The CEO of Tethyan Copper Company (TCC) manages to wear local attire (shalwar kameez) for a meeting with the then chief minister of Balochistan. An hour prior to the meeting, I go and meet the secretary mines who is busy in other matters.
As he sees me: “Oh yes, we do have a meeting in one hour, let me call the section officer concerned to give me a briefing.”
A project of national importance is going to be discussed and the secretary wants to have a briefing of just a few minutes from his section officer before he goes for the meeting for a multi-billion-dollar project that could change the fate of the country and the province.
As the TCC team walks in, greeted by the then chief minister and seated, the meeting starts with the chief minister in his humorous style, saying: “We are going to do the project ourselves.”
At first, I thought that he was just joking but when he repeated the sentence three times, I could realise that it was the end of his humour. It seemed that all including the secretary finance and the secretary mines were taken by surprise. I, being the only person in that room who had physically monitored the execution of a similar project (Saindak copper and gold project), replied: “Sir, there is no way that you can do the project yourself and I can tell you why?” But he was not ready to listen.
Another meeting followed with a very senior officer of the government of Balochistan. During this half-hour meeting, we had no eye contact understood that perhaps this upright and honest man had to toe the line of his boss and did not want to say what he had to.
TCC, Saindak project and NFC award were discussed and my apprehensions expressed during this meeting unfortunately proved to be true as nowhere could be seen the kind of development against the amount of funds spent from the NFC award. Where has all that money gone?
The desire of the then provincial government to operate a copper project could have been a dream fulfilled by taking over the already operating Saindak project but this somehow never happened. The same running contract was simply extended rather than being negotiated for much better terms that could have become an additional source of revenue for the province.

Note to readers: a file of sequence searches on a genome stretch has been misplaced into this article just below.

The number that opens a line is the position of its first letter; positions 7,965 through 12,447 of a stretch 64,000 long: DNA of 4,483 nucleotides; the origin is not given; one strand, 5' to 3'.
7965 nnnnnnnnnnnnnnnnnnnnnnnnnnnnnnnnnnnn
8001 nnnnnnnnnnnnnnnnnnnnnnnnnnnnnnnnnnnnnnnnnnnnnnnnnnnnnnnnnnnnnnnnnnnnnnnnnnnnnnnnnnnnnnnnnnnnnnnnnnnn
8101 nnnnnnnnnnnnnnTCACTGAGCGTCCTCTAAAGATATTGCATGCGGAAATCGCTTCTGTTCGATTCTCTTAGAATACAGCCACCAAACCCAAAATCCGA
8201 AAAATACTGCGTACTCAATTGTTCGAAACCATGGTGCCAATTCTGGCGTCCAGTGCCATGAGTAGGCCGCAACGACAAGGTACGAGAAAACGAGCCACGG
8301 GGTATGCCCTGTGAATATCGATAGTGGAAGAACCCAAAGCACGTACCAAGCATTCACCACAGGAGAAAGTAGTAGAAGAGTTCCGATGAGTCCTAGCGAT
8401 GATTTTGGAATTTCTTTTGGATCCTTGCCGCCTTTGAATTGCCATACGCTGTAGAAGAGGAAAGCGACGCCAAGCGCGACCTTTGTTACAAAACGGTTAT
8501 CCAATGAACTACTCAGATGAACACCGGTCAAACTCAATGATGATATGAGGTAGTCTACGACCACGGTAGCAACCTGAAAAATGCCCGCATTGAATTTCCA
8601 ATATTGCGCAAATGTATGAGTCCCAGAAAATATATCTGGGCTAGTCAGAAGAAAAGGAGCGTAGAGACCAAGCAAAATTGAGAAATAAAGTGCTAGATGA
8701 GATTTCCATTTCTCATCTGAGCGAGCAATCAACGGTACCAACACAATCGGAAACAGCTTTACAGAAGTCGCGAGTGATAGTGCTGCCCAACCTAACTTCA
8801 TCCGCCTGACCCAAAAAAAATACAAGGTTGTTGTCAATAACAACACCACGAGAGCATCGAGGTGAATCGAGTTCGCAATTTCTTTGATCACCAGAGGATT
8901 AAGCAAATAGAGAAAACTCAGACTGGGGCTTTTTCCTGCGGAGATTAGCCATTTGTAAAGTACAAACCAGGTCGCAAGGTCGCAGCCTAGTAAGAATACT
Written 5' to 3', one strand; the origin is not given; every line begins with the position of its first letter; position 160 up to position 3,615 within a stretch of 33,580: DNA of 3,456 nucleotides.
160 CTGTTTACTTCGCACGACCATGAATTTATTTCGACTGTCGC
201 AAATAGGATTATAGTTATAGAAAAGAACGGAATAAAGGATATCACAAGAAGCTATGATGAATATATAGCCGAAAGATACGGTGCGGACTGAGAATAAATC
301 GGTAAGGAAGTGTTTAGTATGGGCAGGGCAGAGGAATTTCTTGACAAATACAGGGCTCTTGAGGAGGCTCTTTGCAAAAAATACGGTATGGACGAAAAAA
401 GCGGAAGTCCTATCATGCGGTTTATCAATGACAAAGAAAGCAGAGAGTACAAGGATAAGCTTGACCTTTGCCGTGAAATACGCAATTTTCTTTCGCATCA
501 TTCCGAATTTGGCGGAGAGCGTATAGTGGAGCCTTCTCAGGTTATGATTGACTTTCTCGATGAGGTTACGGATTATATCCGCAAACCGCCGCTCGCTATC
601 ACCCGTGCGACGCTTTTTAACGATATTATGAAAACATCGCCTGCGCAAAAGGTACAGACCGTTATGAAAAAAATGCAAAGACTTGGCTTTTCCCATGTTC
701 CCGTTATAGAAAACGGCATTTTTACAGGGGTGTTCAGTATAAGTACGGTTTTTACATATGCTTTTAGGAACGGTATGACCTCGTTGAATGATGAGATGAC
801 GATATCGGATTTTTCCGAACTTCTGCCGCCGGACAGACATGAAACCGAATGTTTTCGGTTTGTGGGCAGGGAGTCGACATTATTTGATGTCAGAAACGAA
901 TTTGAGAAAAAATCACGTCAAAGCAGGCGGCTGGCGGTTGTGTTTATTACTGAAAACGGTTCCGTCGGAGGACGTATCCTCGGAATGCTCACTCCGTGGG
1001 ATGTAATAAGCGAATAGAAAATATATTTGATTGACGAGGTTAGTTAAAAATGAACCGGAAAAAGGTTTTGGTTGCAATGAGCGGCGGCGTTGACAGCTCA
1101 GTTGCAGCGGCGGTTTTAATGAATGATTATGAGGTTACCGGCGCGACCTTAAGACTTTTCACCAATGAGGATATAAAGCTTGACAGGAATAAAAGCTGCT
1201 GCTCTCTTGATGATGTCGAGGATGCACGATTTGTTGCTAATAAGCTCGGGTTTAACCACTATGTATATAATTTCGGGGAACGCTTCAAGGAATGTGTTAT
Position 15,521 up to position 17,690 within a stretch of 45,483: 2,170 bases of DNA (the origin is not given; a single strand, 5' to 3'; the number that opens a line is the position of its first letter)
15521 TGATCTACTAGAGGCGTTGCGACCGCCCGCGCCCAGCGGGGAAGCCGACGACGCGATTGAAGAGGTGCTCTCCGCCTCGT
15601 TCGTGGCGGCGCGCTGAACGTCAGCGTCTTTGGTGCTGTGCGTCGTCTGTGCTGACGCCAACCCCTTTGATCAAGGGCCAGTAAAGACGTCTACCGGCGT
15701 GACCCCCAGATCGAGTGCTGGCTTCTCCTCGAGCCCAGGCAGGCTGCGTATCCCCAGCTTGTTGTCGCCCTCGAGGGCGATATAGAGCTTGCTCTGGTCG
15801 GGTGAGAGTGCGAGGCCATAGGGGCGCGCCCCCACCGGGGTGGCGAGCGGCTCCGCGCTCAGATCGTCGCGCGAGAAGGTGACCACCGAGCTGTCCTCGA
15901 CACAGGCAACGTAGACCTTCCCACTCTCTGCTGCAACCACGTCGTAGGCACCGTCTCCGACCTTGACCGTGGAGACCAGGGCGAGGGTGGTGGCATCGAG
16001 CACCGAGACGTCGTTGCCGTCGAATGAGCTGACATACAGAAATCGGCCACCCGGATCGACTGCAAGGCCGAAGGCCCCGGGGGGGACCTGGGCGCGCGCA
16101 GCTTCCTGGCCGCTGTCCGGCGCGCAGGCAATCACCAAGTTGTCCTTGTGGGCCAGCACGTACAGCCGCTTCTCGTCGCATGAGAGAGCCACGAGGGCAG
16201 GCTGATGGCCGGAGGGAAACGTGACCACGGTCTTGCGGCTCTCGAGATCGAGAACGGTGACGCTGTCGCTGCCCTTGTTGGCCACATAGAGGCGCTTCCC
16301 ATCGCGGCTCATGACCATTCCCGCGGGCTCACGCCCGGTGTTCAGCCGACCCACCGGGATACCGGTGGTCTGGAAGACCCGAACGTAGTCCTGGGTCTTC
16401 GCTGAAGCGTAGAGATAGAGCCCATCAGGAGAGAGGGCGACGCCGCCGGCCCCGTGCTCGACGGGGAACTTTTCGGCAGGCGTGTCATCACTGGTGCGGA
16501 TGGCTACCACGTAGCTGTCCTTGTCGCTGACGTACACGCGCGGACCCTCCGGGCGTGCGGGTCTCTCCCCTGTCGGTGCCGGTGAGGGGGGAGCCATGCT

This is where the previous government miserably faltered, on one hand, adamant on working on the Reko Diq project and on the other hand let the Saindak project slip away. Money for jobs further added to the agonies of the masses in Balochistan.
The delay due to indecisiveness by the government made the TCC to shift its stance from specific performance to damages claim. The country can face dire consequences and it can be devastating in case the decisions in international courts go against the government. The claim against damages could amount to billions of dollars and at this stage, the country is in no position to meet such a liability.
Although elaborated by the present CM on the floor of the house several times, there seems to be a very strong restraining factor that is not allowing the government of Balochistan to initiate fresh negotiations and an out-of-court settlement with TCC that could prevent an impending “calamity”.
While there is still time before the proceedings in international courts kick off in January 2014, the province should be allowed to take a decision unilaterally on merit before it is too late.
Deprivation in Balochistan is the main impeding factor and this project has the capacity to eliminate this deficiency.
It would be a wishful thinking for the present government to fix responsibility for merely extending the Saindak contract rather than it being negotiated for much better terms for the province or for the Saindak project being run by the provincial government instead?
At present, 1,250 Pakistanis with a supervisory staff of only 200 Chinese are running the Saindak project. Surprisingly, there have been no serious counter-checks or monitoring of the blister copper that is being exported.
In spite of the passage of 18th Amendment, it is yet to be seen that this amendment is implemented in letter and spirit in Balochistan in particular. However, if the Council of Common Interests (CCI) was religiously followed, it could transform into an effective mechanism to regulate centre-province relations, upholding the constitution, but the CCI is also being taken too casually.
The use of force combined with the centre’s denial of an absolute political and administrative autonomy and authority to the Balochistan government is further fuelling the grievances of the Baloch, thereby incapacitating the present chief minister in addressing their grievances and bringing them back to the political mainstream.
Although the chief minister has the acumen, the will and the desire to change the fate of Balochistan and its people, but this can only be possible provided entire trust is reposed in him by the centre and he is fully empowered to make this dream come true.
The writer is the former project director and deputy managing director of Saindak Copper Gold Project, Chagai district, Balochistan
Published in The Express Tribune, November 18th, 2013.